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►Silent Auction – Bidder Blockers and Sheet Stealers

March 19, 2015 - Author: Jenelle Taylor, CAI BAS
photo of Gala Gal

Don’t let those “bid blockers” and “sheet stealers” ruin your auction!

If you’ve never seen one at your event, you’re lucky! While it’s great to have fast and furious bidding on your silent auction items, and it’s fun to watch that competition, too many times I’ve heard (or seen) heated bidders try to bend or break the rules of fair play.

I’ve seen Bid Blockers who square their shoulders and won’t let anyone else get to the bid sheet to bid against them, or Sheet Stealers who actually pick up or hide the bid sheet and try to sneak it back on the table right before closing time! I’ve actually seen someone rip up a bid sheet…twice! The same guy!

Anyway, if every year a few of your classroom projects or priceless opportunities create more bad blood than goodwill among your bidders, you’ve got a few options: either move those items to the main Live Auction, where peer pressure and encouragement will spur on the bidding, or post signs and make announcements reminding people that if your auctioneer sees a bidding war heat up, she plans to step over there and see who really wants it the most with an on-the-spot, mini live auction. It’s fun, it’s fast, and it’s fair.

But make sure to warn people first. And, of course, if you use mobile bidding for your silent auction, you’ll never have this issue again 🙂

What are your auctions most highly contested items year after year? How have you solved it?

Categories: Better Buyers, Consulting, Event Logistics, Silent auctions

►Silent Auction, or Mini On-the-Spot Live Auction?

March 10, 2015 - Author: Jenelle Taylor, CAI BAS
photo of easels with poster-sized bid sheets

Draw attention to a row of Can’t Miss items

What to do when you have so many great auction items that you can’t even fit them all in to the time slotted for the Live Auction?

Most live auctions at charity events are 30-45 minutes, and with an industry average of 3-4 minutes per live auction sale, that means only 10-15 items make the Live Auction cut for many events.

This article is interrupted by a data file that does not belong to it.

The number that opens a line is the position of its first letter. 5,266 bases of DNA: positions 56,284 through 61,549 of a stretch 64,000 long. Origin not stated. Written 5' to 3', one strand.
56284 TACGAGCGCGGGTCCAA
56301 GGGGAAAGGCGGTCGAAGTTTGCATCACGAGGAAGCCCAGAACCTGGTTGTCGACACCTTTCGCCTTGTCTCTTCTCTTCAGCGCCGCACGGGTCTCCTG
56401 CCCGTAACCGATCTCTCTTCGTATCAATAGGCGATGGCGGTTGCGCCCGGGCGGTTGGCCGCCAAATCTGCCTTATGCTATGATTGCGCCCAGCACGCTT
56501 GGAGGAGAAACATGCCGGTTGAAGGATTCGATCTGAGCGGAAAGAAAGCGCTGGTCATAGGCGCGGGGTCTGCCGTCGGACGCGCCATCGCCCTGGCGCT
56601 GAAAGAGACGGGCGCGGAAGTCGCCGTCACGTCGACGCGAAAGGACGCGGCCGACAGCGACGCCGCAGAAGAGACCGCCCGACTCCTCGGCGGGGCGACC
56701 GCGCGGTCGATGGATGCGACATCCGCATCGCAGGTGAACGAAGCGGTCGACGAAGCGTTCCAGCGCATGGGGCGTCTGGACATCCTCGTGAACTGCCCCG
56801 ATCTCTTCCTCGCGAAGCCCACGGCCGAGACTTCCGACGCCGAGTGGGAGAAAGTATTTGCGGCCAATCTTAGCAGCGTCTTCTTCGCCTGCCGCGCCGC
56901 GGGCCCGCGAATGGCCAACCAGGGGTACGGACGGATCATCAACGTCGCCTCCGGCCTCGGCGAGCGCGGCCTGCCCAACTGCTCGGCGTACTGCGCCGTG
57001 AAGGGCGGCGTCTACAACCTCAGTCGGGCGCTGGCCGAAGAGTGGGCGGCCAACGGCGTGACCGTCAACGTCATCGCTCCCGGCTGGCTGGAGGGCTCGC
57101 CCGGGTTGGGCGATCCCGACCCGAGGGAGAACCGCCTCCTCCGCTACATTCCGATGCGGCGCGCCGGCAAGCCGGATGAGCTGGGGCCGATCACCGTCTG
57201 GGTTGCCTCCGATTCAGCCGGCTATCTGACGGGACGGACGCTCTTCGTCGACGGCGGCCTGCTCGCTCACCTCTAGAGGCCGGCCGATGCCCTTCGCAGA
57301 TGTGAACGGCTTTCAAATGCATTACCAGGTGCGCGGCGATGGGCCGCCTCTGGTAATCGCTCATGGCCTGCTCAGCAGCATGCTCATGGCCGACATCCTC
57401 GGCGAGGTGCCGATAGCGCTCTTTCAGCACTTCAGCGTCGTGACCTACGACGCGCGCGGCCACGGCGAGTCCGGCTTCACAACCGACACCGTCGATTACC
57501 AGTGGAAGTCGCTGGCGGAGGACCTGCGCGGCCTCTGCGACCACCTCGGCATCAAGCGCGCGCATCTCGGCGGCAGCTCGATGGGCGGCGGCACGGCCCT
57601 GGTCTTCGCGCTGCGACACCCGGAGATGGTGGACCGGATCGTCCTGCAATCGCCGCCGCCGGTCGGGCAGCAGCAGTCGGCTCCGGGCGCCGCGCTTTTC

What if you have 20 awesome items that you need to get in front of bidders? I suggest blowing up the bid sheets to 20″ x 30″ mounted on foam board, place them on easels in a very high traffic area, add signage, place 1-2 full-time volunteers who never leave and can answer all questions about the items, and then get into the mindset of a county fair carnival barker, “Ladies and Gentlemen, don’t miss this awesome opportunity right here. Step right up to bid on ….” You get the idea.

Sometimes, I place these easel items in a semi-circle directly in front of the ballroom doors, and I let the crowd know that these items -while available for normal bidding during the silent auction – will be closed by on-the-spot, mini live auction between 7:40-7:45, immediately before the doors open for dinner. All interested in bidding need to gather here at 7:40 to get a last chance to be the winning bidder.

By doing this, we get as close as we can to the energy, excitement and ego of a live auction even though there wasn’t time in the program. As guests gather, I gets everyone’s attention in the vicinity and say, “Ladies and Gentlemen, we’re now going to close these 5 SUPER silent auction items by mini live auction. They are such great items that we didn’t want anyone to miss the opportunity, so whether you’ve already bid or not, everyone is welcome to bid right now as we close these awesome items. First up, you’ve been bidding on Item 901, 1 week RCI Timeshare anywhere in the world, valued up to $1800. The current bid is $1200, but who’ll go $1300, do I hear $1300, yes and now $1400…” Each item will take just seconds to close, and inevitably we’ll raise several hundred more dollars, remind folks that a professional auctioneer will entertain them later, and generate auction closing excitement right before releasing the guests to dinner.
Win. Win. Win!

Categories: Better Buyers, Consulting, Event Logistics, Live Auctions, Silent auctions

►SUPER Silent Auction items

February 23, 2015 - Author: Jenelle Taylor, CAI BAS
photo of bid sheet blown up to poster size

Great way to make sure everyone sees your best silent auction items!

How do you make sure that the more significant, valuable or noteworthy items in your silent auction don’t get lost among the smaller items and packages?

Sure, you can make a small section of silent auction with somewhat larger displays, or target spot lighting (or both). For just a few dollars, you can really make a statement and get bidders’ attention.

Sometimes I call these “Almost Live” items, meaning that they were good enough for the live auction, but either we already had the live auction spots all filled, or this event doesn’t have a live auction.